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Say, on a complete separable metric space. Separable probably doesn't matter.

It's easy to see the opposite; if $D$ is a dense $G_\delta$ set, it's a countable intersection of open sets which contain $D$, so must also be dense. Consequently the complements of those sets are closed sets with no interior, so must be nowhere dense. And so their union (the complement of $D$) must be meager, so $D$ is comeager. Great.

It's not hard to extend this logic a bit more; if $C$ is any comeager set, then there is a $C'\subset C$ where $C'$ is comeager and $G_\delta$. But must $C'$ be dense? Must $C$ be dense?

I suppose the real question then is this: if $C\subset X$ is comeager, must $C$ be dense? (the converse definitely does not hold, see $\mathbb Q\subset\mathbb R$). By the reduction in the previous paragraph, it's enough to consider $C$ to be $G_\delta$, but that doesn't obviously lead to density. Does it?

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    $\begingroup$ If $X$ is Baire, then a comeagre set is dense. Complete metric spaces are Baire. $\endgroup$ – Daniel Fischer Nov 3 '15 at 15:50
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    $\begingroup$ And if $X$ is not Baire, a comeagre set need not be dense and can in fact be empty: every subset of $\Bbb Q$ is comeagre. $\endgroup$ – Brian M. Scott Nov 3 '15 at 17:40
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Let $A \subseteq X$ be comeagre. So $X \setminus A$ is meagre, so $X \setminus A = \cup_n B_n$, where all $B_n$ are nowhere dense.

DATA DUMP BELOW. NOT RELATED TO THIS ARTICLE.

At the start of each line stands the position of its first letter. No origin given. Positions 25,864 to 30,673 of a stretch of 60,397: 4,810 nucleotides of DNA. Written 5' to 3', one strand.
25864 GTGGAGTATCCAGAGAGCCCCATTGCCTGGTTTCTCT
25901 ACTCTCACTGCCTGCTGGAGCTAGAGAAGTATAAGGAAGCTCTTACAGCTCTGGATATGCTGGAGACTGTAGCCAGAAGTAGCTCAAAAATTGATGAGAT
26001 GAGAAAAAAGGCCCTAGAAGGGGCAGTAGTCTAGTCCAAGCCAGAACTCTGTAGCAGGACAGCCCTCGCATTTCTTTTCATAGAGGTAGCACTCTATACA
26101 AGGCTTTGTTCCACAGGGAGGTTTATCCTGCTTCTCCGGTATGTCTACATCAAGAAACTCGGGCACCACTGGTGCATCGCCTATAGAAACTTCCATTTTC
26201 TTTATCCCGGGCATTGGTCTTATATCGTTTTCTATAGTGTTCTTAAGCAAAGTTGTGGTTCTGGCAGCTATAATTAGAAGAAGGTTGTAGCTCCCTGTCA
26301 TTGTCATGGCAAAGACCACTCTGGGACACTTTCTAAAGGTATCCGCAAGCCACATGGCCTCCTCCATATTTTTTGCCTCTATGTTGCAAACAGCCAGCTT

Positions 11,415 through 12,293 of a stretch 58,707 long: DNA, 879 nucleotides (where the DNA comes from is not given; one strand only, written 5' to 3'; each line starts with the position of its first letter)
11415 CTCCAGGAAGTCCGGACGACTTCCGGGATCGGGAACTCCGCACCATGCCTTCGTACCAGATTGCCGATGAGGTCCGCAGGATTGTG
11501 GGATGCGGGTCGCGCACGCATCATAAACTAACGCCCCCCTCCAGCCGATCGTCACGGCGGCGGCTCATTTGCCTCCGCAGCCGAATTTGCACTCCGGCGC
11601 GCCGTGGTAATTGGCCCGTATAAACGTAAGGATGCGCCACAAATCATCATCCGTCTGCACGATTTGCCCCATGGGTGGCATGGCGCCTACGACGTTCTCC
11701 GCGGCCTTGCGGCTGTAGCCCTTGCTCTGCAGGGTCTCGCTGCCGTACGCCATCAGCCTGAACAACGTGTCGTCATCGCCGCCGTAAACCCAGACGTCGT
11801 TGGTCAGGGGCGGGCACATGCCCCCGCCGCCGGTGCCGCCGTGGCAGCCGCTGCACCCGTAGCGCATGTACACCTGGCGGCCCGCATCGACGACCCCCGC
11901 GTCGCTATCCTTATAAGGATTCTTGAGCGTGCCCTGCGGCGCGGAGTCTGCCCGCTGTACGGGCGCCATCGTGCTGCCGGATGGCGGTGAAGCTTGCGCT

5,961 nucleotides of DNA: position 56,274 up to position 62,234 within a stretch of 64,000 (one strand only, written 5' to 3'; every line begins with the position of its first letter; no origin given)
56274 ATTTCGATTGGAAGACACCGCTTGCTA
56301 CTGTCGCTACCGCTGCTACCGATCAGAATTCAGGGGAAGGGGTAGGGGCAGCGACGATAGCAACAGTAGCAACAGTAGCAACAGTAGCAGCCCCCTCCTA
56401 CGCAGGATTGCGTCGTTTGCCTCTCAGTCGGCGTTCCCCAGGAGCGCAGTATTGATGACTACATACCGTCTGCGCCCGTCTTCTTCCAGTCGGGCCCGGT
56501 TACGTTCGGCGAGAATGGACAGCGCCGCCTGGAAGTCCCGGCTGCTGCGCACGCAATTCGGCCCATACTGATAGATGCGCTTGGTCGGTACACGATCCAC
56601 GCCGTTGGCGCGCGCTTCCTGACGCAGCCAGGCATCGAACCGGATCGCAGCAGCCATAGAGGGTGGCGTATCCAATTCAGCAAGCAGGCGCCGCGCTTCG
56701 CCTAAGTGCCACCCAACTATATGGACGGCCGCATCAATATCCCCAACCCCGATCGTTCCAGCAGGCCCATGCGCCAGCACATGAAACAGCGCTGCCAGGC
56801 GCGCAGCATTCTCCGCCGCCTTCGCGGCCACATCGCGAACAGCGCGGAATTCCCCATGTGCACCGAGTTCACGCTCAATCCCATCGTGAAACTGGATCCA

Note that $X \setminus \overline{B_n} \subseteq X \setminus B_n$, and the left hand side is open and dense (because $\overline{B_n}$ is closed and nowhere dense). So when $X$ is Baire (in particular when $X$ is completely metrisable), $\cap_n (X \setminus B_n) = X \setminus (\cup_n B_n) = A$ is dense.

When $X$ is not Baire, this fails: $X = \mathbb{Q}$, then every subset of $X$ is comeagre (all subsets are meagre, being countable), but many are non-dense.

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  • $\begingroup$ It seems like the meat of this is showing that complete metric spaced are Baire, and everything else is pretty easy symbol manipulation. Is it easy to show that complete metric spaces are Baire? $\endgroup$ – Richard Rast Nov 3 '15 at 22:54
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    $\begingroup$ It's not very hard. But I assumed you knew that theorem already. It's in any decent topology book that covers metric spaces. $\endgroup$ – Henno Brandsma Nov 4 '15 at 5:18

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